The Power of Ninety-Four
Recently, Wonder Wife and I had the honor of co-chairing one of our party’s 10 precincts. The purpose of our particular precinct caucus was to elect 14 delegates and 14 alternate delegates to the county party assembly. Despite dozens and dozens of telephone calls made by Wonder Wife urging our fellow precinct members to attend, only 12 citizens attended the evening meeting. This was typical of the attendance at the other nine precinct meetings as well.
Naturally, we elected all 12 attendees as delegates to the county assembly or convention. We had no one to be alternates. Of the 12 delegates only nine made good on their promise to attend the county assembly where the party’s nominees for county offices would be selected. This lackluster attendance was typical of the entire county.
As a result, only 94 of county’s just over 12,700 residents decided, with one exception, who will appear on our party’s ballot in the primary election. The one exception is a race for one county commissioner seat in which the incumbent is being challenged for the party’s nomination. But since the incumbent commissioner (who has been doing a good job) got onto the primary election ballot by a two-to-one margin, that race isn’t likely to produce much excitement.
This means a low turnout for the primary election and the general election to follow. And, because the overwhelming majority of those who turn out to vote in any election in our county are of one party, the outcomes of both the August primary election and the November general election have already been determined now in May – rather than in August and November.
As Don Meredith used to say when he was on the Monday Night Football broadcast team, “Turn out the lights. The party’s over.” With the exception of that contested commissioner’s race which will be decided in the primary election, 94 of us decided in early May who will be elected to county office this coming November. Ninety-four party faithful decided who is going to run our county for the next FOUR years.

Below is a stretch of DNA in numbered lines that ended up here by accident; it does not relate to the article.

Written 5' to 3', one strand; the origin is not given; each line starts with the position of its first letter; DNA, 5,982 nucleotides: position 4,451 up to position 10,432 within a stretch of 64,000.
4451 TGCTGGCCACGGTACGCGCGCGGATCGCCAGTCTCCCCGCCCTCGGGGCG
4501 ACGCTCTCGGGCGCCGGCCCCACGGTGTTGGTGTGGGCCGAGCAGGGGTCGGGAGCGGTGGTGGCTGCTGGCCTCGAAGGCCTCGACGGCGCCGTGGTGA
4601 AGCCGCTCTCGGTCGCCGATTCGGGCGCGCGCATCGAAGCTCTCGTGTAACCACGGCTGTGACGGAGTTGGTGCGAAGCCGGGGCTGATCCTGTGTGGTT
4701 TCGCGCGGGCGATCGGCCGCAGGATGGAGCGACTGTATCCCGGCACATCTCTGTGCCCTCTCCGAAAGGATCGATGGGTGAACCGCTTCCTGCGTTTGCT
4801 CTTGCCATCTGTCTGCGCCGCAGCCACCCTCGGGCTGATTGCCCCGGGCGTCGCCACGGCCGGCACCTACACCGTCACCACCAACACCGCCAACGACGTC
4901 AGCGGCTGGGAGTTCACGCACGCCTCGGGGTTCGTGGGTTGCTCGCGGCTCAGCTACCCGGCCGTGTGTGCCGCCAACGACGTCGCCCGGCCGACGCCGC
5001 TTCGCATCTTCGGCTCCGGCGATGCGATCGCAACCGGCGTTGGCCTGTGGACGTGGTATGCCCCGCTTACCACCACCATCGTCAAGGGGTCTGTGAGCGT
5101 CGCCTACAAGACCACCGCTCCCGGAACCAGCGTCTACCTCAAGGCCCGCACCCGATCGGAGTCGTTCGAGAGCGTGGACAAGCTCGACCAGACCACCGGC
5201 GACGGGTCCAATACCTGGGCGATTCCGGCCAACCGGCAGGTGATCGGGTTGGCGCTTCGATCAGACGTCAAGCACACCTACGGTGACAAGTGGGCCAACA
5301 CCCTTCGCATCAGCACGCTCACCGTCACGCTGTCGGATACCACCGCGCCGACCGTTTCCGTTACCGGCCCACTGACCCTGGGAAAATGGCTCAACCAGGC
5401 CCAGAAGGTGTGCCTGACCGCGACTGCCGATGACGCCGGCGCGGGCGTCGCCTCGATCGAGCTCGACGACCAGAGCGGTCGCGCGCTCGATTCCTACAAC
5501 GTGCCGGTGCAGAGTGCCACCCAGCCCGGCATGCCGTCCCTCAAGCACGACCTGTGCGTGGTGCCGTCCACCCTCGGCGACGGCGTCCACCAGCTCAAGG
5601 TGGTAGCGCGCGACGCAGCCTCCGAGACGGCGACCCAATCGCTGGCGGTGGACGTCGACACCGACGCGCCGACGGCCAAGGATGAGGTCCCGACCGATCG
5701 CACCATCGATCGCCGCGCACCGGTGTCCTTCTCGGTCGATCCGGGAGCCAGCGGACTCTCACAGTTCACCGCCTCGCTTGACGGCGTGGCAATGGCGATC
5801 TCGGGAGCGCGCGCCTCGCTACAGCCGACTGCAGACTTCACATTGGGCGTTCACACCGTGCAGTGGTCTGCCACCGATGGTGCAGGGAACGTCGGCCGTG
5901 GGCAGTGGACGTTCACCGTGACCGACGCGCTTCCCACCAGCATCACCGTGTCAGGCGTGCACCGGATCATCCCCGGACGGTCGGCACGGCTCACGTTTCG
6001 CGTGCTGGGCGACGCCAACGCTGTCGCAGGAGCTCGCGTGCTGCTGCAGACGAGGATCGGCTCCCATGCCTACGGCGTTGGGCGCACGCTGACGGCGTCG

Heaven forbid, this is not a plea for the other party to become stronger. At the national level, it has drifted so far from the traditional values of our rural county that few locals will confess to membership. It can almost hold its county convention a phone booth.
Yet, the lack of a true two-party system is not necessarily bad. If the majority party is vital and active and stays in tune with the values of the citizens and is truly representative of their interests, one-party rule can and does work. Unfortunately, the dismally low attendance at the precinct meetings and the county assembly is more indicative of complacency than vitality.
This complacency brings to mind the story of the boy who never spoke a word for his first eight years. Then, one evening at the family dinner table, he said, “Please pass the salt.” His parents were astonished and they asked, “Son, why haven’t you ever spoken before? “Because,” he responded, “everything’s been okay up to now.”
Apparently, the vast majority hasn’t felt the need for additional salt. But present trends never continue forever. Someday, there will be differences of opinion. Someday, one or more elected officials will do something really stupid or corrupt. That will be the day when we need alert, informed and politically active citizens to take corrective action.
Politically, many Americans are like the boy who never spoke a word for eight years. They only get politically active when things are not okay any more. Until then, the less than 100 folks who gave up a sunny spring day to attend their county assembly will continue to call all the shots. But the faithful 94 did care enough to attend and, by so doing, earned the right to determine who will hold county office for the next four years.
William Hamilton, a nationally syndicated columnist and featured commentator for USA Today, is the co-author of The Grand Conspiracy and The Panama Conspiracy by William Penn – two novels about terrorism directed against American interests.
©2002. William Hamilton